A: No clue. This depends from person to person. Some will take 20 credits in a semester, and some would just take 8. It all depends on your planning and time management. You can finish all your courses in one year or in two years. Doing all the courses in one year, you will not be able to work on weekends, in my opinion. There are many assignments given by the professors you will be working on them almost every day. Spreading the courses over 2 years will provide you with more time to do part-time jobs, however, do note that you still need to write a thesis. I have seen people fail on their thesis because they kept focusing on arubaito (part-time job, sometimes referred to as baito). As a consequence, they will need to stay and pay for another semester. If you had received 60%, 85%, or 100% tuition reduction, you will lose it, and it will become 50% instead. Don’t risk it…

Q: Would it be possible to finish in 1 yr?

A: Finishing in one year is possible, but that means zero hours of social life. Zero hours of part-time job. Your tuition will be unchanged. Whether you stay one year, year and a half, or two years, the tuition remains the same. Either stretch it out in two years or go psycho mode in one year. But I do not think one year is that feasible. Not impossible, but you will burden yourself. But you know best.


Q: I want to know more about the JASSO Scholarship.

A: When Master students enrol to APU, APU will enrol admitted students automatically for JASSO. When you enter in April, you will receive JASSO for 1 year. JASSO is ¥48000 per month. If you come to APU at Fall, you will receive JASSO only for 6 months.

Q: I have been told by a Reddit user that everyone gets JASSO, is this true?

A: I have to say that there is a 99% chance you will get it. The 1% reason has to do with if you have been staying in Japan before for work or study. I had a fellow batch mate who worked a bit in Japan (or internship) and then started to study. She did not receive it. If you never worked in Japan, I could say almost sure you will get the scholarship.

Q: Do you apply for another scholarship while already enrolled at APU?

A: Scholarships at APU are a joke. Yes, there are many scholarships available, but 99% of them you will need to apply in Japanese. I am annoyed by it. Therefore, I never applied for any, because the 1% that is available in English, your chance of getting it is super low.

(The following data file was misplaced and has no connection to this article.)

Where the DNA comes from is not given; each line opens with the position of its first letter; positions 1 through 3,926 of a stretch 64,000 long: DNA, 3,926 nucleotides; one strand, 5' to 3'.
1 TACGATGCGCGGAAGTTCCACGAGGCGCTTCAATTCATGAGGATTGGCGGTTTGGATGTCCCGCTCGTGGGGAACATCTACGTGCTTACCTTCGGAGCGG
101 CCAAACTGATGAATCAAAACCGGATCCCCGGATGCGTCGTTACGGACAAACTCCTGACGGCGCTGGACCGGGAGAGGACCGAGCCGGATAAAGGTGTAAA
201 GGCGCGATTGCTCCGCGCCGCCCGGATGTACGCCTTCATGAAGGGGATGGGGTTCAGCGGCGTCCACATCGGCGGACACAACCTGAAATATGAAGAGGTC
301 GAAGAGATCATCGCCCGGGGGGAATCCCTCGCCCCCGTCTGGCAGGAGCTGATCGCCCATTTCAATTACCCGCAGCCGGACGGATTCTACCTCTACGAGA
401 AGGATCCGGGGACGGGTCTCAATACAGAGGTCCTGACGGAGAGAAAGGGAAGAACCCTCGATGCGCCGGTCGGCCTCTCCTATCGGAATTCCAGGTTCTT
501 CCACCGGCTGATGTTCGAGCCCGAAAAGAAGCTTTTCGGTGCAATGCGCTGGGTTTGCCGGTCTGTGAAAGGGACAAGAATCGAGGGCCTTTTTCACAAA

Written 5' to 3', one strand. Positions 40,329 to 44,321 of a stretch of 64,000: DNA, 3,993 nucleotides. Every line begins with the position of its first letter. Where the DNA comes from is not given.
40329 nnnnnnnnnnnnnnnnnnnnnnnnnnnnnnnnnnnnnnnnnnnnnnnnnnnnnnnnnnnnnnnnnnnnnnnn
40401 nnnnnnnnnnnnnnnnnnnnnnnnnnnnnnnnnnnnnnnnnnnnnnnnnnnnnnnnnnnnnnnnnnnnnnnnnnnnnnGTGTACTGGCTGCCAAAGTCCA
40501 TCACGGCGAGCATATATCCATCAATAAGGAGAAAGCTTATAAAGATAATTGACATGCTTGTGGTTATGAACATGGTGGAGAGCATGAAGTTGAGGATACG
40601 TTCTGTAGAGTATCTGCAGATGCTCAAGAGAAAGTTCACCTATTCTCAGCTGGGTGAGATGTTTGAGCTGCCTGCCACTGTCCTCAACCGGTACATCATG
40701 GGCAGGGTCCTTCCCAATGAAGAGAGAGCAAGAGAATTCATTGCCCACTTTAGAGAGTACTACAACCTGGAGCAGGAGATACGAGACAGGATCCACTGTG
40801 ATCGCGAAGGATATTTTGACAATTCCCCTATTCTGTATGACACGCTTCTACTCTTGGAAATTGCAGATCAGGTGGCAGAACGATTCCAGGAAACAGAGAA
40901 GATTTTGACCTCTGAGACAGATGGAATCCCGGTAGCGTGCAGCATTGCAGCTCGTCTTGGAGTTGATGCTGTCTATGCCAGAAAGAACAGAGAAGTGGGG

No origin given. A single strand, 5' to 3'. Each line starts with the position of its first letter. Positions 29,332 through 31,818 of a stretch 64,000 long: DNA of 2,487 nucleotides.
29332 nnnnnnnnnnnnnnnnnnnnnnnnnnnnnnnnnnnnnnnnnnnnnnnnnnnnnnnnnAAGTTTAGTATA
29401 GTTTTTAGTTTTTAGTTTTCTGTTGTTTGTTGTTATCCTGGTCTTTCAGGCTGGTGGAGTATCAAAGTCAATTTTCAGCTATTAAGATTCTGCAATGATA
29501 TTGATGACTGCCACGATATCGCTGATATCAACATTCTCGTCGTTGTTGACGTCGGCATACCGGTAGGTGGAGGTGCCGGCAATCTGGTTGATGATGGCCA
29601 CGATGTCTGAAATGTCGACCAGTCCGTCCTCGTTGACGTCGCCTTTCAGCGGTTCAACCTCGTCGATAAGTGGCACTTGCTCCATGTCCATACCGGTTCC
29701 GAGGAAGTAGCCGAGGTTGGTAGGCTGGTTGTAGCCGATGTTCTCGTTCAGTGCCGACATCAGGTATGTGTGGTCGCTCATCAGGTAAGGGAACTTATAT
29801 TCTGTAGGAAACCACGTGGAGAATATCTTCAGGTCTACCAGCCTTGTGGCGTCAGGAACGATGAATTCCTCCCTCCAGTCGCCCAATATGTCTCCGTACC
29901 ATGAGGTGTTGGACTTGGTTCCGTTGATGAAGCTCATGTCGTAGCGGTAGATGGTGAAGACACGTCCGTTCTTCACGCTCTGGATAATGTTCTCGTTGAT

Q: In summary, would you say that it’s possible to cover the living cost as well as the rest of the tuition fee from JASSO and part-time jobs?

A: JASSO only covers a year if you enter in April. Furthermore, you can do part-time jobs, but you are only allowed to work 28 hours a week. Please read my other blog regarding work in Beppu! Do note that you will live in AP4 which costs ¥49000 a month and JASSO is ¥48000. I recommend leaving AP4 ASAP because you will not really enjoy your JASSO. And you have to sign for JASSO every month on campus at the Student Office. Missing a month of signing will mean losing your JASSO entirely. 

Q: When do the students usually start their part-time job? Let say for spring intake. 

A: They start their part-time job mainly after two months in Japan. You cannot begin your arubaito until you have your insurances, bank account, ‘My Number’ (social security number), and a permit to work in Japan (which APU’s Student Office will help you with).

Living costs

Q: How much do you spend in a month (in total, on average) for living in Beppu?

A: Good question. Well, it depends if you stay at AP4 or not. AP4 costs ¥49000 p/m including all utilities. Where I live I pay around ¥23000 for rent and utilities. But I share an apartment with a friend, and our rent is ¥36000 (excl. g/w/e). So the costs are quite low as you can see. Plus food etc… I would say ¥30000 for food and what not. But I love Japanese food so I would say around ¥50000 and ¥70000 a month. 

Q: I read somewhere that the busses in Beppu are very expensive. Could you tell me more about it?

A: Yes, they are bloody expensive. There are two bus companies in Beppu namely Oita Kotsu and Kamenoi. Oita Kotsu drives on roads that are more downhill and Kamenoi bus drives on roads that are more uphill. For APU students there is a red/pink triple ticket which costs ¥1000. Each ticket is one-way, so regardless of where you hop-in or out, the price will be ¥333. If you do not have this ticket you will be paying the amount from the location you hopped-in until your destination. This price can go up to ¥550 (one-way). Kamenoi bus has a double ticket which costs ¥600. Each ticket is ¥300 one-way. Kamenoi bus sounds cheaper, and therefore you would like to take this bus, but it all depends on the location where you will be living. Kamenoi bus routes do not cover everything in Beppu.